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This stunning vintage Airstream is a Scandinavian design dream come true

Glowing see-through garden house lets plants soak up the sun

May 31, 2017 by  
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Sometimes less really is more. This beautiful glowing home by H.a Architects was inspired by just one thing – lush greenery. Located in Ho Chi Minh City , the Less Home is clad in perforated white metal that lets in optimal natural light for the abundant vegetation that weaves throughout the interior. The home’s two-story tower design had to be strategic to make the most out of the small plot of land where the building stands. The compact space, which currently houses a family of seven, led the architects to create a flexible interior layout. Composed of various moveable partition s, the system allows the family to customize different layouts throughout the lifetime of the home. Related: Renovated Vietnamese home ‘sewn’ together with intricate steel threads On the interior, the design is minimalist in terms of furniture and decoration, instead using lush vegetation as the foremost design feature. Inspired by the surrounding tropical environment, the designers wanted to pull the exterior inside as much as possible. As a result, various trees and garden pockets are distributed throughout the home, creating a healthy, vibrant greenhouse feel. The home’s perforated white cladding helps feed the vegetation, which in return, provides clean breathing environment for the family, something especially important in a city known for its urban pollution . Via Archdaily Photography by Quang Dam  

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Glowing see-through garden house lets plants soak up the sun

Breath-taking courtyard hidden inside recently renovated colonial home in Merida

January 12, 2017 by  
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Secluded behind a quiet turquoise wall in the historic center of Merida is the recently renovated Casa Remate. Local design firm AS Arquitectura began work on the home years ago, slowly transforming the once-decaying building into a sophisticated minimalist design centered around a breath-taking courtyard. Considering that the building is located in a historic part of Merida, the architects had to work with the existing structure. Working within those building restrictions , the design called for focusing on creating a soothing interior space that leads to the heart of the home: the central courtyard. Related: Subtle hacienda renovation in Mexico marries contemporary and vernacular design Like many traditional colonial constructions in Mexico, the living quarters revolve around a central patio, which, in return, brings in optimal natural light and ventilation to the home. Taking into account the historic character of the project, the design team chose to convert this central space into a welcoming, open-air living area, respectfully reconfigured to “maintain the sense of serenity, silence, intimacy and surprise that has characterized the colonial homes of our city.” The renovation process also called for adding a new wing to the design, which now houses the kitchen, bathroom and extra bedroom. The master bedroom and a studio are on the top floor, reached by the large exterior staircase. On the very top of the building is also a large rooftop terrace , which serves as a private refuge with incredible views of the historic center. For building materials , the architects once again went with tradition, choosing a polished white cement for the exterior stairs and terraces, which contrasts nicely with the textured exterior walls. This polished cement was also used in the kitchen, bathroom and even some furniture to bring a cohesive feel to interior and exterior space. + AS Arquitectura Via Platforma Arquitectura Photographs by Rolando Córdoba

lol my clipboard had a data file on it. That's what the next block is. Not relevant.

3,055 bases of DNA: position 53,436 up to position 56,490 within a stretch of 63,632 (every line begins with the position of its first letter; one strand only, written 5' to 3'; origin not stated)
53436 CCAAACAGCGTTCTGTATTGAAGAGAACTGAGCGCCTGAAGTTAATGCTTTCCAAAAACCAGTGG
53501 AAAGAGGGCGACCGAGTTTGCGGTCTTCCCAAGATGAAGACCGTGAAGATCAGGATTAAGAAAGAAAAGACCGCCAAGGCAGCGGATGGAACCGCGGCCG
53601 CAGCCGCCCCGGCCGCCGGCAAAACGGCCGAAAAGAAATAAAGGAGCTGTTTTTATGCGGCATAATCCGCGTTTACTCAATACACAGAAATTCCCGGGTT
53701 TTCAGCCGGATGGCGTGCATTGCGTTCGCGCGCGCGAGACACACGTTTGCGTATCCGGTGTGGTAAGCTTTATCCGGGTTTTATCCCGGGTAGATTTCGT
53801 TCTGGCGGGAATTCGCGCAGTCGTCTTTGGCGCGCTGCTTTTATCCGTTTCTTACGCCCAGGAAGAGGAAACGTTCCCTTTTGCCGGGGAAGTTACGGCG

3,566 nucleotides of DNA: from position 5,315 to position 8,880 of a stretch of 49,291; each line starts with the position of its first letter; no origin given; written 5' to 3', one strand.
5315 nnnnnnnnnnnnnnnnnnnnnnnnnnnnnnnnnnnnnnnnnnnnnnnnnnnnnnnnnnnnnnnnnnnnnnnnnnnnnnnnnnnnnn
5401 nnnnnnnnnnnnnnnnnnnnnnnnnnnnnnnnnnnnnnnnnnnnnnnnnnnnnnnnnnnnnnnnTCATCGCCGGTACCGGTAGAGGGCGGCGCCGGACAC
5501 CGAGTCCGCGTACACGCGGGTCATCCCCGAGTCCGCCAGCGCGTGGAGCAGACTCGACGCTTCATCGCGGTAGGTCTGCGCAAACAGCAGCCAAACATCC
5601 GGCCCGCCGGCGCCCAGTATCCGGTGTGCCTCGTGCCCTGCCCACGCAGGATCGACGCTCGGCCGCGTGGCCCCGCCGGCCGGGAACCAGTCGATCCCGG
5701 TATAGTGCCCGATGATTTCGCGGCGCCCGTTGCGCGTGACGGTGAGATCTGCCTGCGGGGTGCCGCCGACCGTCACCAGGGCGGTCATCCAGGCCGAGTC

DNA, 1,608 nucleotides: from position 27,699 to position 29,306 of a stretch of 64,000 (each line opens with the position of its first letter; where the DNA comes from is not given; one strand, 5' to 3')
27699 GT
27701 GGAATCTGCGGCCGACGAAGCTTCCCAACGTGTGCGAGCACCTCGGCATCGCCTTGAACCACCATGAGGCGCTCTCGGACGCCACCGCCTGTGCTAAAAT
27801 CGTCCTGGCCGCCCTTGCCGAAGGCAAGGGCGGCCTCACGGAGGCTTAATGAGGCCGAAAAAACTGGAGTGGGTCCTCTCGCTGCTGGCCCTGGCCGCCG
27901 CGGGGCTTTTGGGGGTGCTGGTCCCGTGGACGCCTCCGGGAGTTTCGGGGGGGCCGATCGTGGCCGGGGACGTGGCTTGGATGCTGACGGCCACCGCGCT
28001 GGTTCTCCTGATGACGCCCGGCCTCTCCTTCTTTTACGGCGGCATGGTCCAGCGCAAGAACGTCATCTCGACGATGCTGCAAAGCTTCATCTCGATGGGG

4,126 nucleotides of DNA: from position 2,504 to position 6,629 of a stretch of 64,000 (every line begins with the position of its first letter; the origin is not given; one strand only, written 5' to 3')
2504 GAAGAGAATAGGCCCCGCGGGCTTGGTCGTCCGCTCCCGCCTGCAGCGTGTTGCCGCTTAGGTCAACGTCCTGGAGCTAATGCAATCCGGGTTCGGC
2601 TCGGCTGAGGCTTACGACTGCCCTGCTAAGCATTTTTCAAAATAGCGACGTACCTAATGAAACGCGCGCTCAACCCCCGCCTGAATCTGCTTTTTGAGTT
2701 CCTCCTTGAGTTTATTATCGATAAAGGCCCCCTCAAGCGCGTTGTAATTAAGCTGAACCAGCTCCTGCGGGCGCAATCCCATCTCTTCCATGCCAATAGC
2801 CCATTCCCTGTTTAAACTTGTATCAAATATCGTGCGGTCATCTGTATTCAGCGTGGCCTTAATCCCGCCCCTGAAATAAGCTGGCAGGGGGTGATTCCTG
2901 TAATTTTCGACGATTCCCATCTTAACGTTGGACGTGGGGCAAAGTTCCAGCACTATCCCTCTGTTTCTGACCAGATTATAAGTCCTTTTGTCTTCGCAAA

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Breath-taking courtyard hidden inside recently renovated colonial home in Merida

YOD Studio adds gorgeous new cabins to Ukraine’s forested Relax Park Verholy

September 26, 2016 by  
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Clad in vertical strips of different-shades, the cabins blend with the pine forest without disrupting its beauty. Each cabin was prefabricated using lightweight materials and stands on stilts to protect the forest’s existing root system. Related: YOD Design Lab’s modern cabins mirror the forest in Ukraine An open-plan design , natural materials and minimalist palette ensure peaceful interiors that invite guests to relax. Large glazed doors frame the forest, and when open, welcoming woodland scents indoors. The bathroom area is enclosed with a two-way, floor-to-ceiling glass wall that is dark on the inside for privacy, and frosted on the outside to allow natural light to permeate the interiors. + YOD Studio Via Architizer Photos by Andre Avdeenko

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YOD Studio adds gorgeous new cabins to Ukraine’s forested Relax Park Verholy